After a rocky landing in Berlin, me and my housemate for the next two months were escorted in a taxi to our accommodation on the outskirts of Berlin. The first things we
noticed were the deep blue rivers calming down the busy city, and the delicious Donner available on every street.
At first in Berlin, I got lost due to having to change so many times, jumping from a tram to a bus and then onto a train just for one journey was something I never had to do in my hometown Birmingham, UK. Berlin is a city that never sleeps, and the 24/7 public transport system is right at the heart of it. Trains and trams were very frequent and came every 10 minutes. Transport would run 24/7 on Fridays and Saturdays, and night buses would be running every other day.
An unlimited monthly travel pass for A and B zone cost 80 euros, which works out at about 20 euros per week. That would be equal to about £17.84 every week, which is very cheap compared to Birmingham prices.
My internship was at an NGO called Wefugees, an online Q&A platform for refugees and newcomers which supplies them with the advice that they need. My role was to help promote this online platform, by going to events and Sprach Cafés (language cafes, where people practice their German.) My workplace was in Mitte, Central Berlin and I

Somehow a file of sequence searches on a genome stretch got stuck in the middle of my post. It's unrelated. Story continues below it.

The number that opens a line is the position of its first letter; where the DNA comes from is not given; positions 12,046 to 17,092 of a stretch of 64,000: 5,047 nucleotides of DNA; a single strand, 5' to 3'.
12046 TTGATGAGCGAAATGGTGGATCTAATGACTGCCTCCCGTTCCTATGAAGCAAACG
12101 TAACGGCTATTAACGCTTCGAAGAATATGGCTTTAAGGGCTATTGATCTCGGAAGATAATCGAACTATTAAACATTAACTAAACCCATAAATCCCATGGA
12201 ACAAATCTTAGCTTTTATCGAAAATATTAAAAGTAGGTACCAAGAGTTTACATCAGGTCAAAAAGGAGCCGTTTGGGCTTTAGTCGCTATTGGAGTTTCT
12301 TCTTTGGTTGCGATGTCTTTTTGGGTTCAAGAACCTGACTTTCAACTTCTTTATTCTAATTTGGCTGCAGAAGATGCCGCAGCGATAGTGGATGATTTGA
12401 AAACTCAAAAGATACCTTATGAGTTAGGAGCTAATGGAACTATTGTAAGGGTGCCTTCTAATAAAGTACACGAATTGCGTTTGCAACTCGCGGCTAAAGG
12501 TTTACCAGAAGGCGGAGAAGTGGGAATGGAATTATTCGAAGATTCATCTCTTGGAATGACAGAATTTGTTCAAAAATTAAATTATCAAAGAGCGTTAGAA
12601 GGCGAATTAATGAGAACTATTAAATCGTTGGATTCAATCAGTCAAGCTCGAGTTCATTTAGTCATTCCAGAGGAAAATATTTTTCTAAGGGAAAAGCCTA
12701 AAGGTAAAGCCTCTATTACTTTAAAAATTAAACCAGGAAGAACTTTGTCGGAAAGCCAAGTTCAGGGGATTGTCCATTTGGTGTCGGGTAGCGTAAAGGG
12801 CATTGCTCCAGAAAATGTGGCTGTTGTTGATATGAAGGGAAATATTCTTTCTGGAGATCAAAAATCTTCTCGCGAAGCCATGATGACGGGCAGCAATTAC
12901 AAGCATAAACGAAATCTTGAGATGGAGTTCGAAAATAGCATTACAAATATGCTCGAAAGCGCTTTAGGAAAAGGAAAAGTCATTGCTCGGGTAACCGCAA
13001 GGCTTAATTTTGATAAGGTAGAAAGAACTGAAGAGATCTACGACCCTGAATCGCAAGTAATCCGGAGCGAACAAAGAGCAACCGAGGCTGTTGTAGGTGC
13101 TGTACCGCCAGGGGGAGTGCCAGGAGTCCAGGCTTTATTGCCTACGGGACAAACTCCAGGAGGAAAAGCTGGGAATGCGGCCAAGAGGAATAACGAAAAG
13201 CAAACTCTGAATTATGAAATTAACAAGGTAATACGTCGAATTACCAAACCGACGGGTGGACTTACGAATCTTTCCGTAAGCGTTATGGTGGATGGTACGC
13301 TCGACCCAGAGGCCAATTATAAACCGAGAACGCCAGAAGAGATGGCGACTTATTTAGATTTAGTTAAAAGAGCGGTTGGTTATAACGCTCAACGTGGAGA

would recommend Wefugees to anyone who wants to help out newcomers and
Tierpark Berlin, the biggest zoo in Europe was a nice Eid day out for me, the tigers were the most exciting yet frightening part, and the horses were my favourite. Brandenburg Gate was free and as the main monument in Berlin, it was a beautiful sight to see at night. Pergamon Museum had the Islamic Art Museum which as a Muslim, meant so
much to me. Neues Museum had pyramids, tombs, and everything Egyptian. Omar Moschee was the only mosque that I went to in Berlin and it was worth it.
I also checked TV tower off my list but it didn’t excite me as much as Burj Khalifa did last year in Dubai. For bookworms, the Bucherwald book tree is a must-see. It is a book tree on a road where anyone can give and take books for free. My friend even discovered a shisha lounge called Casalot that had a prayer room downstairs.
The Berlin Cathedral looked amazing and I thought it was a mosque at first until my friend corrected me. The main shopping centre in Berlin is Alexanderplatz, with everything you need including a massive Primark. Surprisingly, the only thing I missed was the Berlin Wall, I still have no idea what it looks like.
Going from Birmingham to Berlin was a big change for me. However, once I settled in, I fell in love with the city and didn’t want to come back. Even now, I miss Berlin which in German translates to “Ich vermisse Berlin.”